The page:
fore reaching my lodgings, the sufferings a very disastrous one, though I could but scribed. reflect afterwards that it might have been Severe, however, as was this pain, it was even more so. It took place as follows. the least part of the torture inflicted by these

One morning towards the end of June, apparently insignificant weapons. Both the while swimming off the Margate coast, I saw respiration and the action of the heart beat a distance something that looked like a

came affected, while at short intervals sharp patch of sand occasionally visible, and occa- had passed through the heart and lungs,

pangs shot through the chest, as if a bullet sionally covered, as it were, by the waves, causing me to stagger as if struck by a which were then running high in conse- leaden missile. Then the pulsation of the quence of a lengthened gale which had not heart would cease for a time that seemed an long gone down. Knowing the coast pretty age, and then it would give six or seven well, and thinking that no sand ought to be leaps as if it would force its way through the in such a locality, I swam towards the strange and I stood gasping in vain for breath; as if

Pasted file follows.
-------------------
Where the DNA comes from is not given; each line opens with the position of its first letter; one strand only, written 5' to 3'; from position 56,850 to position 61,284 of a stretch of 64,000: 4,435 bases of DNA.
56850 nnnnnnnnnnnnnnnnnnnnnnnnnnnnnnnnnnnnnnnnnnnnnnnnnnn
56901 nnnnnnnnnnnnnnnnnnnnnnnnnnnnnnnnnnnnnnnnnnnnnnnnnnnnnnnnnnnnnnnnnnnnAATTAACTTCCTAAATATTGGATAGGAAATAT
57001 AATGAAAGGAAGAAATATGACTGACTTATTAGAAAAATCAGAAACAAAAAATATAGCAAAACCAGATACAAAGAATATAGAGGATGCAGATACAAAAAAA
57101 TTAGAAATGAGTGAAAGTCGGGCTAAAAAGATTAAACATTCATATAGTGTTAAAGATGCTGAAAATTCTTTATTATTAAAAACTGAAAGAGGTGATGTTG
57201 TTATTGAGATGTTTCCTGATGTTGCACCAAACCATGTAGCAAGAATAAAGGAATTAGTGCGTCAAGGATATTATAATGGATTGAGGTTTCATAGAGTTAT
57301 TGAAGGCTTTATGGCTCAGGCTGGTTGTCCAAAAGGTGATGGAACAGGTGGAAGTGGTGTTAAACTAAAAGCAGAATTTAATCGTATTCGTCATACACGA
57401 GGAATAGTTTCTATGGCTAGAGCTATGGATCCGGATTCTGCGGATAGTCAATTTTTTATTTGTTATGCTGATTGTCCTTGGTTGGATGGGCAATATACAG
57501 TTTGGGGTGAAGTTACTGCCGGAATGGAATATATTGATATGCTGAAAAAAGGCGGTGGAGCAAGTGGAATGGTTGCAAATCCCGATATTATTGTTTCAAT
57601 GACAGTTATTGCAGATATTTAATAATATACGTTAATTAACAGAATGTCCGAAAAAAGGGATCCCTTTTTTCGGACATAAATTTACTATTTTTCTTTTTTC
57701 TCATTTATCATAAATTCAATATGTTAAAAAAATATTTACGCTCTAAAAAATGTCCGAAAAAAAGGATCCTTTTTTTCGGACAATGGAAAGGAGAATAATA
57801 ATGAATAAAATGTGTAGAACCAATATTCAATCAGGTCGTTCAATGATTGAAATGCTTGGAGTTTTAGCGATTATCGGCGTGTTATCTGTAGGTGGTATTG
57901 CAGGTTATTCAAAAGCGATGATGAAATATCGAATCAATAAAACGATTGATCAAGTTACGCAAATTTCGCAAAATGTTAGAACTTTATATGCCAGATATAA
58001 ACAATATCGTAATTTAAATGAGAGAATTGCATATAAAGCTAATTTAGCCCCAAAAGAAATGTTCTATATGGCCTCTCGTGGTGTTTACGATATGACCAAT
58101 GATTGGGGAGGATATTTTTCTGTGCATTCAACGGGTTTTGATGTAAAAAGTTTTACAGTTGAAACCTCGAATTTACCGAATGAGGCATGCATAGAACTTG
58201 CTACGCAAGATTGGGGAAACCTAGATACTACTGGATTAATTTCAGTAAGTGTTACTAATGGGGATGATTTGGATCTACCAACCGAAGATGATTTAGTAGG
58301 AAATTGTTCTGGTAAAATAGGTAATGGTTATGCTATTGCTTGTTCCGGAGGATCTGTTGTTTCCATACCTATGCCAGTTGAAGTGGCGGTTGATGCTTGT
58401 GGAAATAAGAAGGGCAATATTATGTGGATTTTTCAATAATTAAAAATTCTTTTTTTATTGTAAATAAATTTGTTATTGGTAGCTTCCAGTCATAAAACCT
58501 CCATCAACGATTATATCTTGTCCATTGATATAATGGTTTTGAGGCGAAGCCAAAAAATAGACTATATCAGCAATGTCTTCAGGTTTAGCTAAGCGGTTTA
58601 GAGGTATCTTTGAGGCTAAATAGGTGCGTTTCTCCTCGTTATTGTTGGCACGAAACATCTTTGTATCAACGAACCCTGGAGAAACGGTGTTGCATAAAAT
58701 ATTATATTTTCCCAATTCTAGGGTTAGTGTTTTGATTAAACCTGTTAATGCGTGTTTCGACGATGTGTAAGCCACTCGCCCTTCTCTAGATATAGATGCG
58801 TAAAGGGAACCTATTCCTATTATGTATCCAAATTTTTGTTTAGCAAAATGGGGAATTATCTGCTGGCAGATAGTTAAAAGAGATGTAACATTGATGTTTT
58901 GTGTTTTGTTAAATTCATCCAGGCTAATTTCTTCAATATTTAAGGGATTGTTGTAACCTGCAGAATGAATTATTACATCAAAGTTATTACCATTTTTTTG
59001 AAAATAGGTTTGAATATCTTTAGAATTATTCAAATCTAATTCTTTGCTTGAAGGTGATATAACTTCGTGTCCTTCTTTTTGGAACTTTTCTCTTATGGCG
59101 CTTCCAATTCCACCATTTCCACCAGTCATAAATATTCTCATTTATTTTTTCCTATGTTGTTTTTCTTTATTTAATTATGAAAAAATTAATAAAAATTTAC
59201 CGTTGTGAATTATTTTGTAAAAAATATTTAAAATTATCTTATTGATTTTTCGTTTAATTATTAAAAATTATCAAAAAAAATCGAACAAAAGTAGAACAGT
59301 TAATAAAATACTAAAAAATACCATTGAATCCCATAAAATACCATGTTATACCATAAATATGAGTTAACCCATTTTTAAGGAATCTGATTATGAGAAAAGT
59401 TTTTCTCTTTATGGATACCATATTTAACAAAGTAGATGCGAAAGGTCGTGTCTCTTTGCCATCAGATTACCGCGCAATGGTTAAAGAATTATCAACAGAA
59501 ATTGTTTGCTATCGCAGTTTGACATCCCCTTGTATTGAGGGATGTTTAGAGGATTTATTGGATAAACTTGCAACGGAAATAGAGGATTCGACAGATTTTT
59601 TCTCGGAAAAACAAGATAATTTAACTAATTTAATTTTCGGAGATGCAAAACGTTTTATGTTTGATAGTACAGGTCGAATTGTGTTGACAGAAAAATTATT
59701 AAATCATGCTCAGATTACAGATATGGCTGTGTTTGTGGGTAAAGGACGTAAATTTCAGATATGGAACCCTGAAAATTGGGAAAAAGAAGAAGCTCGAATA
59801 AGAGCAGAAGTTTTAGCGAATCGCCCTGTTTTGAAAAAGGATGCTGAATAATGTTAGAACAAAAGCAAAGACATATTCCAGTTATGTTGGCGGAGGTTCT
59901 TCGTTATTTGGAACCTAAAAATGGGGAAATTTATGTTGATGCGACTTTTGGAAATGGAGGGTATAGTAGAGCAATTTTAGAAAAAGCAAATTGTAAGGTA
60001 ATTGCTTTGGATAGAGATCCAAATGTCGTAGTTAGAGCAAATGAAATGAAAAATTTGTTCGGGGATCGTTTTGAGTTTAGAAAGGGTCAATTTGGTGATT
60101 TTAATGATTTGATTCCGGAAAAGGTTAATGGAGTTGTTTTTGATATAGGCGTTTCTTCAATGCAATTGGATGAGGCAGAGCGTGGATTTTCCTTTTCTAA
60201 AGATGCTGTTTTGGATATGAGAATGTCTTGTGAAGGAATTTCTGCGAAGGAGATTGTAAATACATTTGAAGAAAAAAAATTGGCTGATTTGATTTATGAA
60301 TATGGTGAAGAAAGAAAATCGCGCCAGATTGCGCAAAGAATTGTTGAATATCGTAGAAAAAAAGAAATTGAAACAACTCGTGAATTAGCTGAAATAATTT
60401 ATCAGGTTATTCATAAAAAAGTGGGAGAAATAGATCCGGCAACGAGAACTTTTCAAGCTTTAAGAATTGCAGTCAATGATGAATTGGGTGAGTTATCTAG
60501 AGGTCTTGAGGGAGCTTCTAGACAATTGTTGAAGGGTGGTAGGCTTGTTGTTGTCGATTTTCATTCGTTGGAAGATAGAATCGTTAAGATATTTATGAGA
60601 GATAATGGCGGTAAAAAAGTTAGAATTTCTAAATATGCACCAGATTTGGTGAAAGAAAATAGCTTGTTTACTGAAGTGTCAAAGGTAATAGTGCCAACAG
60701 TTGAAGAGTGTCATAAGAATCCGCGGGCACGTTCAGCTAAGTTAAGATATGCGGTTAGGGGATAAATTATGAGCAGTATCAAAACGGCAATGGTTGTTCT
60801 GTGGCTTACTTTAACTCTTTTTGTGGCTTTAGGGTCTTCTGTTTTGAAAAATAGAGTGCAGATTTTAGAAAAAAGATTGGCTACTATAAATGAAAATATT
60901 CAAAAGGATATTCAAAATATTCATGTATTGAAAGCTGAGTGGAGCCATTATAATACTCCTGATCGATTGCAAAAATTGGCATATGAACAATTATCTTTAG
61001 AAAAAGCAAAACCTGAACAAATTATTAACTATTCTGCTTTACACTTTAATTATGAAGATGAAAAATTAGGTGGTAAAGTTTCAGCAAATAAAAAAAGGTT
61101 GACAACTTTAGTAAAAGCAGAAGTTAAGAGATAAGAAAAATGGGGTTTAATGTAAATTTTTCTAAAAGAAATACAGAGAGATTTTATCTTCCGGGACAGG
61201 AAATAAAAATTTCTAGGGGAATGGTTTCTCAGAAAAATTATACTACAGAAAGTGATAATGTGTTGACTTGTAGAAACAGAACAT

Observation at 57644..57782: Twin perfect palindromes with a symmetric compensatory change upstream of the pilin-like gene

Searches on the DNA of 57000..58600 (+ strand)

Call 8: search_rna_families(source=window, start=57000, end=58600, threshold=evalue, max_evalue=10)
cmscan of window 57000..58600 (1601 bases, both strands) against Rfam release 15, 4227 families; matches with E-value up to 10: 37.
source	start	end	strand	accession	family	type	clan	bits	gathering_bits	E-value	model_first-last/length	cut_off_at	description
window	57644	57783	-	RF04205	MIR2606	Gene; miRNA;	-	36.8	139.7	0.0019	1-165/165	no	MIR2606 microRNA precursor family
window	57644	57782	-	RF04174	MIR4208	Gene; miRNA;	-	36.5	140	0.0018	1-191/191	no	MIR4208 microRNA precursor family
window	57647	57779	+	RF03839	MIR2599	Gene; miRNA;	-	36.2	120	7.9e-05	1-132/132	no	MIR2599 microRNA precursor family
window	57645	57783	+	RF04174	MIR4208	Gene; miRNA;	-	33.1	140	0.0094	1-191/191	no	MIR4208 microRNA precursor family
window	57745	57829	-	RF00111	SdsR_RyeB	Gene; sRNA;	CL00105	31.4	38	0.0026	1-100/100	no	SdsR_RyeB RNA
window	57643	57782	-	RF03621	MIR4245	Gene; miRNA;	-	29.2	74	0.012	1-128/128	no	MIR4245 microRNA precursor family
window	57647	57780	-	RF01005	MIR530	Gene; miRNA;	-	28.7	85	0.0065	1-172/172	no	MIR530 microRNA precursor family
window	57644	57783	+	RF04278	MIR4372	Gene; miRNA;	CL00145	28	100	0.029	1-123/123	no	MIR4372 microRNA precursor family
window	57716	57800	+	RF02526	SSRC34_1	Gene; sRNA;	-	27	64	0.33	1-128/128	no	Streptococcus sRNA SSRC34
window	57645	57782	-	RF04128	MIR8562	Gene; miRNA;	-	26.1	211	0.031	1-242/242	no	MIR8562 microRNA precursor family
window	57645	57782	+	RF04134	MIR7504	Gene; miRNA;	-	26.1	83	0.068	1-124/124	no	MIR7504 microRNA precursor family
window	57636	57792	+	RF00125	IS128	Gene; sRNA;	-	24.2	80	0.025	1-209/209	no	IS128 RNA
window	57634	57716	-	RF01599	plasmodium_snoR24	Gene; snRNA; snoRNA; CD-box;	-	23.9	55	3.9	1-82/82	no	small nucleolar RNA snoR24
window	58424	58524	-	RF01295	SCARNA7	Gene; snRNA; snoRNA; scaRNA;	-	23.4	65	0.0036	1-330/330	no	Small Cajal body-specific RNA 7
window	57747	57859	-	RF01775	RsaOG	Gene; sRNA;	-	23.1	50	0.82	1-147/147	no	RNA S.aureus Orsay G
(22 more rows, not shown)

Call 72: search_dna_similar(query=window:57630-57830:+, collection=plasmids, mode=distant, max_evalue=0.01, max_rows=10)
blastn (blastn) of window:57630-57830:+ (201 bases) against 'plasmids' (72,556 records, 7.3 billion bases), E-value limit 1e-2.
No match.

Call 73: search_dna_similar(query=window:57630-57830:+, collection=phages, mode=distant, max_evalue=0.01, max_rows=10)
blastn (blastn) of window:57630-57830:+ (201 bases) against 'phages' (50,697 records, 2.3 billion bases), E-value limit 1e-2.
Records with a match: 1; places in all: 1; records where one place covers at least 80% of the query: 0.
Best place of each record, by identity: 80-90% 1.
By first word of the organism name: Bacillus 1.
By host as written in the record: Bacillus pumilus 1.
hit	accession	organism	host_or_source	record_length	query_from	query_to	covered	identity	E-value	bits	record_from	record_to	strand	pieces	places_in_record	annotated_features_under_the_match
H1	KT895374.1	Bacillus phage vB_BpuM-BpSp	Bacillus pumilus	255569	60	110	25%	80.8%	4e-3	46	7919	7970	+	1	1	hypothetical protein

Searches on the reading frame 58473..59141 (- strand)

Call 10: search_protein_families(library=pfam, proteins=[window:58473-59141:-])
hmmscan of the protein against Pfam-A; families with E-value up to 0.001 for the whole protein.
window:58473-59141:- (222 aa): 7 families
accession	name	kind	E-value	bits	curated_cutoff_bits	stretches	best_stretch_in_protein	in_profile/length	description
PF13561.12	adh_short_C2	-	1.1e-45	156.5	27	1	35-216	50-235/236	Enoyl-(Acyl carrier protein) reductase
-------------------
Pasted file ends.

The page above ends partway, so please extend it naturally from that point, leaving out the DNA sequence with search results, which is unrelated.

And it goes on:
chest. Then the lungs would refuse to act, object, and had got within some eight.or ten the arm of a garroter were round my neck. yards of it before finding that it was com- Then the sharp pang would shoot through posed of animal substance. I naturally the chest, and so da capo. thought that it must be the refuse of some After a journey lasting, so far as my feel